I feel good about the accomplishments of the Acquisitions Section and the ALCTS division this past year. I’m happy that one particular issue will be seriously addressed in the coming year: I strongly believe that in this era, we should have one conference per year, and that governance shouldn’t be limited just to those who can afford to attend two conferences in person. Finding and implementing solutions is now in the ALCTS strategic plan and the incoming ALCTS President pledged to give her attention to this. The Board approved a strategic plan linked to ALA’s strategic plan. One major initiative of ALA’s plan is Transforming Libraries (see the picture of Lynn and the ACRL Excellence Award at a new portal, ). ALCTS’ linked strategic intitiative is Transforming Collections, with a task force to brainstorm actions. I hope Derrik forgives me that the Board extended the term of the task force, since I got him into that! In addition to strategic planning, my section caught up on getting our web pages updated, put several publications into the pipeline, participated in ALCTS 101, and held 2 well-attended programs and a successful pre-conference on patron-driven-acquisitions of e-books. Once I turn in my section’s annual report, I’ve finished my work on the ALCTS Board, but will still serve a year as Past-Chair for the Acquisitions Section.

Here’s an interesting tidbit I got from Paul Courant, University Librarian and Dean of Libraries at the University of Michigan, who was the speaker for the ALCTS President’s Program:

Costs of storage:
$4.26 open stacks
$0.86 high density (but not as usable)
$0.22 HathiTrust average

Courant also said that we owe it to students and faculty to do what we do cheaper. He is an economist, and his presentation definitely connected with me, especially with my strong acquisitions focus at this conference. Another point he made that resonated with me is that we should learn to share ownership, going beyond the type of sharing that we’ve typically done via ILL. It made me feel good about our role in ASERL’s journal retention initiative, as a start.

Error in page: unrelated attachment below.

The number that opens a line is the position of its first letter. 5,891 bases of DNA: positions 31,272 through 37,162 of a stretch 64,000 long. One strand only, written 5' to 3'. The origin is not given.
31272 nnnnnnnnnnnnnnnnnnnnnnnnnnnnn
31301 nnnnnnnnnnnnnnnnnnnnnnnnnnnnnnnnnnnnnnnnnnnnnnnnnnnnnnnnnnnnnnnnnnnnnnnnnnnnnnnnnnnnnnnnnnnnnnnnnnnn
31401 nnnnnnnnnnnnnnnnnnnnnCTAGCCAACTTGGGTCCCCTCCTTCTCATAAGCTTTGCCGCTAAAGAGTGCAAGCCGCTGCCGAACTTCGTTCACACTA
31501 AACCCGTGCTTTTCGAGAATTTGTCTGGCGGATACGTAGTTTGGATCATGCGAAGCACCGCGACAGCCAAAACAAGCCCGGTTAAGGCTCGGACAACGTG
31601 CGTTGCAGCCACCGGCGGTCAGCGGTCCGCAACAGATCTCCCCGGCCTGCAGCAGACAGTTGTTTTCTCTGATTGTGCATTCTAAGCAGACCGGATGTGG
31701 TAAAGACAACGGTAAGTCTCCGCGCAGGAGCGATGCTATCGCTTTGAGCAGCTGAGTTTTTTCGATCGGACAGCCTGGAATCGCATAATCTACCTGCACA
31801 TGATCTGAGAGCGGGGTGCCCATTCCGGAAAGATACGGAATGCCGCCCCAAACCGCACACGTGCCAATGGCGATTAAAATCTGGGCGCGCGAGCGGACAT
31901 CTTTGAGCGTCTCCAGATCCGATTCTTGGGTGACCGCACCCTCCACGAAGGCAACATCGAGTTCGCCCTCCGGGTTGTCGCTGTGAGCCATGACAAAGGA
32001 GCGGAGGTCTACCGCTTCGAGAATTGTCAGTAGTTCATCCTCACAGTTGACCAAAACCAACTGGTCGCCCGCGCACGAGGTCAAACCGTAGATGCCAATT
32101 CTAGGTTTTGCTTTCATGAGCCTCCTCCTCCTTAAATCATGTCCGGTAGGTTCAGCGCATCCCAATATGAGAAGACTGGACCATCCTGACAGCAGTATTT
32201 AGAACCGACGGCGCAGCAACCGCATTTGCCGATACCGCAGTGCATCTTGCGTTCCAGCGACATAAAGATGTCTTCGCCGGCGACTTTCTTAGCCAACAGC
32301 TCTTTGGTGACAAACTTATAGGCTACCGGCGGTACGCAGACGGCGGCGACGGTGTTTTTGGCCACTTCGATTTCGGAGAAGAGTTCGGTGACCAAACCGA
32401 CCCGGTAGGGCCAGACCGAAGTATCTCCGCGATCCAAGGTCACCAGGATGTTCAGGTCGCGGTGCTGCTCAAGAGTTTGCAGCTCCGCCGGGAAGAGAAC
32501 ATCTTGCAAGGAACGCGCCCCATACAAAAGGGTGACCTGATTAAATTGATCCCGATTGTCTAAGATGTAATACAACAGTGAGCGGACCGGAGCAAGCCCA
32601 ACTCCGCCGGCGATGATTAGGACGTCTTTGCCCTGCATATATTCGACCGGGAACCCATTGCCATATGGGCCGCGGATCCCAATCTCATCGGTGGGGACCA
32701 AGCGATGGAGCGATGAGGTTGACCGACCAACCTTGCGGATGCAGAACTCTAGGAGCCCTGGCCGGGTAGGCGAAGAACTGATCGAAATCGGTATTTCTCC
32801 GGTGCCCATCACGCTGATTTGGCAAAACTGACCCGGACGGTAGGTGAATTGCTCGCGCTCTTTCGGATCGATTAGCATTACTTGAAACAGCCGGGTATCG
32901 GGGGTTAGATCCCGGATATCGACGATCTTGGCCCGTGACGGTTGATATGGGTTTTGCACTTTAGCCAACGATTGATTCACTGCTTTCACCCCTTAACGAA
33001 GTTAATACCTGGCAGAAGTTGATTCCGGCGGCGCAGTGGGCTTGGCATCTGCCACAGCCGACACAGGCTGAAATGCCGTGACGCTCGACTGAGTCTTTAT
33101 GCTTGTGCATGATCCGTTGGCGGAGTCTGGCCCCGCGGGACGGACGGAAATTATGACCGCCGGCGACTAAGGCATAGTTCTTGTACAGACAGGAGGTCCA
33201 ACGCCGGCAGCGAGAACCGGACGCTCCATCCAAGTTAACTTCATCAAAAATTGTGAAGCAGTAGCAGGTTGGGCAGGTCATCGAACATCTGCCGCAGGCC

New Orleans or Bust!

Thursday, June 30, 2011 11:32 am

ZSR’s version of Thelma and Louise headed out last Thursday for the ALA Annual Conference in New Orleans. The weather, the traffic, the car and the gas prices were all cooperative. Along the way we found interesting sights both large peachand small.turtle

We also stopped to dip Mary Beth’s toes in the Gulf of Mexico as they’d never been there before.


We arrived just in time to attend the Opening General Session. (see Mary Beth‘s and Roz‘s posts for excellent coverage of this event)

We started the next day with beignets and coffee at Café Du Monde and then got down to business. I attended a session called ACRL 101 which provided tips for first time attendees to ALA as well as information for new members of ACRL. Suggestions for participation in ACRL were given in graduated order from those taking the least time to involvement that would require a greater commitment of time. They included reading the ACRLog, following ACRL on Twitter, attending an ACRL webcast, attending a workshop at ALA, and serving on a committee. During the session there was an ACRL representative seated at each table and later we were given the opportunity to introduce ourselves and ask questions. I was at a table with the president of ACRL, Lisa Hinchliffe, who had just recently visited ZSR to present the ACRL Excellence in Academic Libraries Award. I found the session helpful and have a better understanding of the scope of ACRL.